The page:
Like applications, modern infrastructure has also changed significantly in the last several years. No longer are you using a single data center, or perhaps a data center and one CDN to make sure your app gets to your customers. Multi-CDN infrastructures allow you to re-route app traffic when performance is an issue. Multi-cloud environments are becoming more and more prevalent as enterprises want to avoid public cloud vendor lock-in and gain more control over their critical shared infrastructure. And of course, the data center you purchased a few years ago isn’t just gathering dust…you paid for it, so you’re using it. The net result is a heterogeneous set of infrastructures being used to deliver you to customers.

Kids Today With Their Dynamic Infrastructure

Even if your infrastructure is fully built out and provisioned, it is, by the nature of the cloud, constantly changing as instances are both spun-up and de-provisioned. Often, and for many reasons, this happens without you explicitly knowing about it. Software-defined application delivery helps you optimize your infrastructure in its current state, again using the business rules you decide on. This has the additional benefit of giving you a better idea of how to plan for cloud capacity and avoid overpaying since you can automate delivery based on your reserved instances and fully utilize the capacity you paid for. Your Software-defined application delivery also accounts for changes in cloud provider pricing and specific geographic needs, keeping the end of month bill surprises to a minimum.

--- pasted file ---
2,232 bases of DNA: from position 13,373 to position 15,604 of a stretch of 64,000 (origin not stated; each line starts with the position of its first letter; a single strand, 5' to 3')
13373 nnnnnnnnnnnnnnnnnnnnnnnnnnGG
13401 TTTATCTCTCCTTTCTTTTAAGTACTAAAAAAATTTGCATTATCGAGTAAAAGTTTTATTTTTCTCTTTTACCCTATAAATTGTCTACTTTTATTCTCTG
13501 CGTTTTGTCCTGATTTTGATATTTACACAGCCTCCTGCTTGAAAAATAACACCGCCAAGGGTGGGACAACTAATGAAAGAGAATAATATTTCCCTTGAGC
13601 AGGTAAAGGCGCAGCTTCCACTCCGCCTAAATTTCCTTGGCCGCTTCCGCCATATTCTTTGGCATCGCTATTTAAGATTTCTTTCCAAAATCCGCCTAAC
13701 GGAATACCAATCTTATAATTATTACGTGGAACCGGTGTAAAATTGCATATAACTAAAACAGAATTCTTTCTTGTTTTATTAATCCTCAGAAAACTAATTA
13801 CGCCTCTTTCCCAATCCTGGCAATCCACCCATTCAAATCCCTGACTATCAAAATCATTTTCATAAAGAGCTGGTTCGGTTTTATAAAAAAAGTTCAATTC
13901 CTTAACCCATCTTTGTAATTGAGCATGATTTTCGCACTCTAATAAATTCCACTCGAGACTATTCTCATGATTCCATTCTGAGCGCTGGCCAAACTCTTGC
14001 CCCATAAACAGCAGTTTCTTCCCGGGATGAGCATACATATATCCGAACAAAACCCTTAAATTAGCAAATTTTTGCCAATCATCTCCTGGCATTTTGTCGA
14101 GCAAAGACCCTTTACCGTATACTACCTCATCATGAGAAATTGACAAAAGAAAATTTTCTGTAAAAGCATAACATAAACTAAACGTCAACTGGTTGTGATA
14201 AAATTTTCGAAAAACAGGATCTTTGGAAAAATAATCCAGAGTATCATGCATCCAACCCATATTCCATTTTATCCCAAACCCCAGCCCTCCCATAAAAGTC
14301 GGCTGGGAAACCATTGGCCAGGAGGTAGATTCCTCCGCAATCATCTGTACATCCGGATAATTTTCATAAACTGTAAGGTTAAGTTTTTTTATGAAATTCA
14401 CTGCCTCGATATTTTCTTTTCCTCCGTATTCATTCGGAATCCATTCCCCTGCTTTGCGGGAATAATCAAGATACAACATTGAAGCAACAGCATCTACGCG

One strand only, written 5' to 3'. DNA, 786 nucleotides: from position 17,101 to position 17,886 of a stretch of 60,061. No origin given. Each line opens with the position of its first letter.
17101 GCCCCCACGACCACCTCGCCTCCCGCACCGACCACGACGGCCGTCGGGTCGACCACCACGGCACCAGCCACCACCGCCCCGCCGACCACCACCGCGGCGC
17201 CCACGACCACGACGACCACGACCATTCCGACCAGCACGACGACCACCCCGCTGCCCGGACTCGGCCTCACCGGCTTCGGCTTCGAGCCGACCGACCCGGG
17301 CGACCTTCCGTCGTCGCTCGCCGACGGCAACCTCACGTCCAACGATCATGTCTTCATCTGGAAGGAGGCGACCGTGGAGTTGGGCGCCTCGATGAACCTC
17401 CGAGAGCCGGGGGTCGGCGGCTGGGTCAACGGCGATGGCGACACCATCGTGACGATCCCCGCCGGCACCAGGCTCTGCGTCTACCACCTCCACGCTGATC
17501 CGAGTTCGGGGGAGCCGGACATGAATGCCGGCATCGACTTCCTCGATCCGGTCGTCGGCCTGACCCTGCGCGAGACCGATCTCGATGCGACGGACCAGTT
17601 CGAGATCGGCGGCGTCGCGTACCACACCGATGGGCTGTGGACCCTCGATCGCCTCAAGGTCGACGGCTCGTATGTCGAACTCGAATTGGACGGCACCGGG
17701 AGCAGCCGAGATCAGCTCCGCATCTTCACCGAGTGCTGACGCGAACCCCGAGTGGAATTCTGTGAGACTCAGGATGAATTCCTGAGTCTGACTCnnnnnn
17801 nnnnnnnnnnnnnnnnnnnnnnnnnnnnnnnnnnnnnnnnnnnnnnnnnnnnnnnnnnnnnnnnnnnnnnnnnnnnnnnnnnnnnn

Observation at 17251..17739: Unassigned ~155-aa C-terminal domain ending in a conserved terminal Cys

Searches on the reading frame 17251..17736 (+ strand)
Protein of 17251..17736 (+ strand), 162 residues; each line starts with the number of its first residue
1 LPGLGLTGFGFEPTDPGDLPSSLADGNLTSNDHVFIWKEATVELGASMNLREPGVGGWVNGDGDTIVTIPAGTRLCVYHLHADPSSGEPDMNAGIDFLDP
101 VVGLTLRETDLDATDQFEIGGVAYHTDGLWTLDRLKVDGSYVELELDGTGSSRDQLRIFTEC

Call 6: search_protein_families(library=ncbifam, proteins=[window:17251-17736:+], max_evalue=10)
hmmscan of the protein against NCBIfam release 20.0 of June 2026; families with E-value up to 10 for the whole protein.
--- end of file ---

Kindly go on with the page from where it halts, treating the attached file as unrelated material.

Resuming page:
Moving Sucks

There aren’t any shortcuts when it comes to migrating applications to the cloud. The first step in cloud migration needs to be making sure your application can be delivered to your worldwide customers before, during, and after the migration. Do you really want to do that manually, while in the middle of a migration? Software-defined application delivery systems make sure your app reaches customers at all times.